Team that developed modified houseplant
The researchers behind the modified houseplant. Ryan Routsong (left), Long Zhang (middle), Stuart Strand. (Image: Credit: Mark Stone)

Comparing modified and unmodified plants

The research team then tested how well their modified houseplant could remove the pollutants from the air compared to a natural (unmodified) pothos ivy. They put both types of houseplants in glass tubes. They then added either chloroform gas or benzene into each tube.

Over a period of eleven days, the researchers monitored the pollutant concentrations in each tube.

In the tubes with the unmodified plants, pollutant concentrations did not change over time. However, in the tubes with the modified plants, chloroform concentrations fell by 82% after three days. By day six, chloroform was undetectable.

Benzene concentrations also declined, but more slowly. Within eight days, benzene concentrations had fallen by approximately 75%.

In their study, the scientists used higher-than-normal levels of pollutants so that they could detect the changes. However, they expect that the levels in the air of people’s homes would decline similarly. They might even fall faster over the same time frame.

Putting houseplant into tube
Long Zhang puts a pothos ivy plant into a glass tube to test its ability to break down chloroform and benzene. (Image: Credit: Mark Stone)

Houseplant needs airflow

In the home, the houseplant would need to be inside an enclosure. That enclosure would need a device, such as a fan, to move air past the leaves, Prof. Strand said.

Prof. Strand said:

“If you had a plant growing in the corner of a room, it will have some effect in that room,” he said. “But without air flow, it will take a long time for a molecule on the other end of the house to reach the plant.”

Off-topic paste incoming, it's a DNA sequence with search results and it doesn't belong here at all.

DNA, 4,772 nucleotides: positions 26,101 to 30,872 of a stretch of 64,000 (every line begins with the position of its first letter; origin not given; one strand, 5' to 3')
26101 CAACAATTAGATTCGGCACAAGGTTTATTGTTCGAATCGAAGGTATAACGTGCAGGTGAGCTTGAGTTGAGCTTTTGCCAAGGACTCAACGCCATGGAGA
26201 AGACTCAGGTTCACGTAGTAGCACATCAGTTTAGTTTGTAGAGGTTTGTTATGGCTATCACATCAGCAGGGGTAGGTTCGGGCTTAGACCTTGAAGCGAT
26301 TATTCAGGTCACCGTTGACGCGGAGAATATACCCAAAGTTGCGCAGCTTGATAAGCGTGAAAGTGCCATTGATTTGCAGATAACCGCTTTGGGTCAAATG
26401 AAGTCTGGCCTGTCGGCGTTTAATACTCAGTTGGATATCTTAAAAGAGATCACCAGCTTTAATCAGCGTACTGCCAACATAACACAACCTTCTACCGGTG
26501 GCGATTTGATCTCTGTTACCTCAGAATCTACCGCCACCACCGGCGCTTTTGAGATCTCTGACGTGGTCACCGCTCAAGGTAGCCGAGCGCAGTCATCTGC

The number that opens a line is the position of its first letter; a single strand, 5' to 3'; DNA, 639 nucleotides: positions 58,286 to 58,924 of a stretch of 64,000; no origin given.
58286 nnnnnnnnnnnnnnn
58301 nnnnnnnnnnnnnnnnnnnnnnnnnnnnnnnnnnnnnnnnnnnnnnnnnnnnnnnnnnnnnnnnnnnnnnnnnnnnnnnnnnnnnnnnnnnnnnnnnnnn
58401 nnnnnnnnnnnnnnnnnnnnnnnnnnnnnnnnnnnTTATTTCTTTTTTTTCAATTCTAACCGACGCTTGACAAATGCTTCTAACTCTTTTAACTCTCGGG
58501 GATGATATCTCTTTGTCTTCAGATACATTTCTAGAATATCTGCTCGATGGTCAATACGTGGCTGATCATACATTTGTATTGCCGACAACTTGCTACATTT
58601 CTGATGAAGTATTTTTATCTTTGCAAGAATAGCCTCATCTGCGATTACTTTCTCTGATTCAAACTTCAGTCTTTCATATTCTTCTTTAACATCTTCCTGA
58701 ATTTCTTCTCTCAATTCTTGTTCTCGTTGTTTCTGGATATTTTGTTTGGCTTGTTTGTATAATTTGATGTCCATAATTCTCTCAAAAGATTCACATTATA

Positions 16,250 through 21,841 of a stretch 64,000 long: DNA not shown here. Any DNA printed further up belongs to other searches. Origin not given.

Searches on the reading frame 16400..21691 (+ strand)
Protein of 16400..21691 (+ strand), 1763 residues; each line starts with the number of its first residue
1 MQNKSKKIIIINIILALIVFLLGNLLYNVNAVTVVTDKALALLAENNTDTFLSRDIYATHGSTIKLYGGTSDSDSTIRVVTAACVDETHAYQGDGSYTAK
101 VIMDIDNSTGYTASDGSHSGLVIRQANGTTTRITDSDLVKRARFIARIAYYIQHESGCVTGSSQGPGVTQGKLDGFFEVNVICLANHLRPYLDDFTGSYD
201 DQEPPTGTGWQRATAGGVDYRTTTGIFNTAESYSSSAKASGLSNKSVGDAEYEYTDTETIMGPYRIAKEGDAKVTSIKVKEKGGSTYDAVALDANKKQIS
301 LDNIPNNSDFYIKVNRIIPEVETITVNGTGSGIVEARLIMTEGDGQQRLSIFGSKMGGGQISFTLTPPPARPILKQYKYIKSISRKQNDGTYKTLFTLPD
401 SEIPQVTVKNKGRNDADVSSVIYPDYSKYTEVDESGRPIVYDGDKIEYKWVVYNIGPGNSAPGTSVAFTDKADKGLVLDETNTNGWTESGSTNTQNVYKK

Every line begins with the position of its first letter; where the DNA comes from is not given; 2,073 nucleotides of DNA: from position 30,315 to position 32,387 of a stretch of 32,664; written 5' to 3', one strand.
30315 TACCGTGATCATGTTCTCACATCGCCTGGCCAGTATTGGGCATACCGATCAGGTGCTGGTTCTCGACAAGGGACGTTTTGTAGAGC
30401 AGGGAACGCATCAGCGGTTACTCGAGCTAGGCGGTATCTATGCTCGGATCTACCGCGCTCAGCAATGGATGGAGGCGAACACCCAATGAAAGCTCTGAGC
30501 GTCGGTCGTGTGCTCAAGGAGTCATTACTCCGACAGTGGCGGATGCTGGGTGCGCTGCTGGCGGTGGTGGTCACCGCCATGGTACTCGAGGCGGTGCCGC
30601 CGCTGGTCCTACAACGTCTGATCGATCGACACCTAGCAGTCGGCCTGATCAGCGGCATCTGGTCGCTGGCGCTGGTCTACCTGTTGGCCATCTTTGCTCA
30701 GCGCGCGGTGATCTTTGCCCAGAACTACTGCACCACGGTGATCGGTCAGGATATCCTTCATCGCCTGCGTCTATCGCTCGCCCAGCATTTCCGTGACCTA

Plant inside an enclosure
For plants in our homes to effectively remove harmful molecules from the air, they would need to be inside an enclosure. That enclosure would need a fan to move air past the leaves. (Image: Credit: Mark Stone)

Next – break down formaldehyde

The scientists are currently trying to further modify the houseplant to break down formaldehyde. Formaldehyde is present in tobacco smoke, laminate flooring, cabinets, and other wood products.

Prof. Strand said:

“These are all stable compounds, so it’s really hard to get rid of them. Without proteins to break down these molecules, we’d have to use high-energy processes to do it.”

“It’s so much simpler and more sustainable to put these proteins all together in a houseplant.”

Amazon Catalyst at UW, the National Science Foundation, and the National Institute of Environmental Health Sciences funded the study.


“Greatly Enhanced Removal of Volatile Organic Carcinogens by a Genetically Modified Houseplant, Pothos Ivy (Epipremnum aureum) Expressing the Mammalian Cytochrome P450 2e1 Gene,” Long Zhang, Stuart E. Strand, and Ryan Routsong. Environmental Science and Technology, Article ASAP. DOI: 10.1021/acs.est.8b04811. Publication Date (Web): December 19, 2018. Copyright © 2018 American Chemical Society.